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Title: Type of donor aortic preservation solution and not cold ischemia time is a major determinant of biliary strictures after liver transplantation
Authors: Pirenne, Jacques ×
Van Gelder, Frank
Coosemans, Willy
Aerts, Raymond
Gunson, B
Koshiba, Takaaki
Fourneau, Inge
Mirza, D
Van Steenbergen, Werner
Fevery, Johan
Nevens, Frederik
McMaster, P #
Issue Date: Jul-2001
Series Title: Liver transplantation : official publication of the American Association for the Study of Liver Diseases and the International Liver Transplantation Society vol:7 issue:6 pages:540-5
Abstract: The development of biliary strictures (BSs) after liver transplantation (LT) continues to affect 10% to 30% of patients, causing substantial morbidity. The cause of BSs is multifactorial, including technical, immune, and, in particular, ischemic factors. The importance of adequate flushing of the peribiliary arterial tree has been stressed. We hypothesized that high-viscosity (HV) preservation solutions in the donor do not completely flush the small donor peribiliary plexus, leading to inadequate preservation of the bile ducts and posttransplant BSs. To test this hypothesis, we retrospectively compared the incidence of BSs in 2 groups of adults undergoing LT using different types of aortic preservation solution in the donor: group 1 (n = 24), low-viscosity (LV) Marshall solution; and group 2 (n = 27), HV University of Wisconsin (UW) solution. All donors in both groups received additional portal flushes with UW. All LTs were performed between November 1995 and August 1998 at 2 centers by the same surgeon, eliminating a technical bias. Terminal duct-to-duct anastomosis was performed in all recipients except 1 patient in group 1, who underwent a bile duct-to-jejunum anastomosis. BSs were first suspected on clinical and biochemical grounds and then confirmed by endoscopic retrograde cholangiopancreatography. Identical medical protocols were used in all patients. One-year patient survival rates in groups 1 and 2 were 92% and 100%, respectively (P =.9). One-year graft survival was identical to patient survival. The incidence of BSs in group 1 was 4.1% (1 of 24 patients), compared to 29.7% in group 2 (8 of 27 patients; P =.02). The BS in group 1 occurred 4 months post-LT and was anastomotic. BSs in group 2 occurred between 1 and 12 months post-LT and were anastomotic, extrahepatic, intrahepatic, or combined intrahepatic and extrahepatic. There were no significant differences in the following factors between groups 1 and 2: donor age, local versus imported liver, split-liver or full-liver transplantation, incidence of multiple vessels in the donor liver, indications for LT, recipient age, T-tube versus no T-tube, post-LT peak aspartate aminotransferase level, and treatment for rejection. There was no hepatic artery thrombosis or primary nonfunction in either group. Interestingly, cold ischemia time (CIT) was longer in group 1, which had the least incidence of BSs (692 +/- 190 v 535 +/- 129 minutes in group 2; P =.001). Follow-up was longer in group 1 (28.9 +/- 8.3 v 15.6 +/- 8 months in group 2; P =.0001). Preservation costs per procurement were 1.9 times greater in the UW group than in the Marshall group. Donor aortic flushing with an HV preservation solution leads to more frequent BSs compared with an LV preservation solution. The impact of preservation solution outweighs the previously described deleterious impact of prolonged CIT. Mixed preservation solution (Marshall solution in the aorta, UW solution in the portal vein) might protect against BS formation while providing optimal liver graft preservation, function, and survival despite a mean CIT longer than 10 hours.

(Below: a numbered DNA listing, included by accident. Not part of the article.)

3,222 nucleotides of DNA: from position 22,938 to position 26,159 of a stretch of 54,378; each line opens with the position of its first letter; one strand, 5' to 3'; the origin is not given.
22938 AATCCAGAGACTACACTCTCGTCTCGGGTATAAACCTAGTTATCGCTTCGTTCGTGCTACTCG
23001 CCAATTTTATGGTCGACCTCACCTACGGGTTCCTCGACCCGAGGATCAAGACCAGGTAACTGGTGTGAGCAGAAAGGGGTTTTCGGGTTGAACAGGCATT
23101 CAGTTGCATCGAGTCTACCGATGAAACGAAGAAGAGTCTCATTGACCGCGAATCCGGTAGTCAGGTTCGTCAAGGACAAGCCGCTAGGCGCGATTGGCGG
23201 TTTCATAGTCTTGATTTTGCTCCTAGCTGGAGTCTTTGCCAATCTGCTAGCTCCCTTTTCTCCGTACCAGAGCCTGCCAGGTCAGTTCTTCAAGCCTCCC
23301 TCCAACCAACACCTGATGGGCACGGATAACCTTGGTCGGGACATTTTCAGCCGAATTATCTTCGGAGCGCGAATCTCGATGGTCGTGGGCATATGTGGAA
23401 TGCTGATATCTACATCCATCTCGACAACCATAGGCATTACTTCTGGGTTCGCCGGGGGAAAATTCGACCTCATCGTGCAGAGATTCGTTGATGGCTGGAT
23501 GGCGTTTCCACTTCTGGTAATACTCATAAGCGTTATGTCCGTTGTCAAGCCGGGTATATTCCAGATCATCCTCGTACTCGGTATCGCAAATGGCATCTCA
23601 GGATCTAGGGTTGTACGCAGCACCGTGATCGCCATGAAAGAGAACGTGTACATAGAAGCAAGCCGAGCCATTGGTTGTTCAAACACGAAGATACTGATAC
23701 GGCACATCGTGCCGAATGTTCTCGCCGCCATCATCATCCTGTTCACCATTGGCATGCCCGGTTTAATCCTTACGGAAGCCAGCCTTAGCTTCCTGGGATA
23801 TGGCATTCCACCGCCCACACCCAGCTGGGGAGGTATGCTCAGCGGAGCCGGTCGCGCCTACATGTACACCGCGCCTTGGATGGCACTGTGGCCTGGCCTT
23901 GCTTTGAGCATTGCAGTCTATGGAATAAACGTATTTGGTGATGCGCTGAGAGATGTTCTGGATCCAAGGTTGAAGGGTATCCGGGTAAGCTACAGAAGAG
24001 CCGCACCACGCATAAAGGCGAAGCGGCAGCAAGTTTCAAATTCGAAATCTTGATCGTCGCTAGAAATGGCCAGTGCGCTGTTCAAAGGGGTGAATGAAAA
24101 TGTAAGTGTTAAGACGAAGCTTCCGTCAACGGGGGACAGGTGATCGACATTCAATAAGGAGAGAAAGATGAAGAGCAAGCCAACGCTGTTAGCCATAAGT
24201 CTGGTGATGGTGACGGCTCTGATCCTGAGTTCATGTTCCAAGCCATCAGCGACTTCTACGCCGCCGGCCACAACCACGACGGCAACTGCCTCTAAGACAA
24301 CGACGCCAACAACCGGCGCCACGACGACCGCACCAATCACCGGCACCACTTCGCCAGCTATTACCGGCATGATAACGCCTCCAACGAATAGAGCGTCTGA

ISSN: 1527-6465
Publication status: published
KU Leuven publication type: IT
Appears in Collections:Hepatology
Laboratory of Abdominal Transplantation
Vascular Surgery
Abdominal Surgical Oncology
Thoracic Surgery
Laboratory of Nephrology
× corresponding author
# (joint) last author

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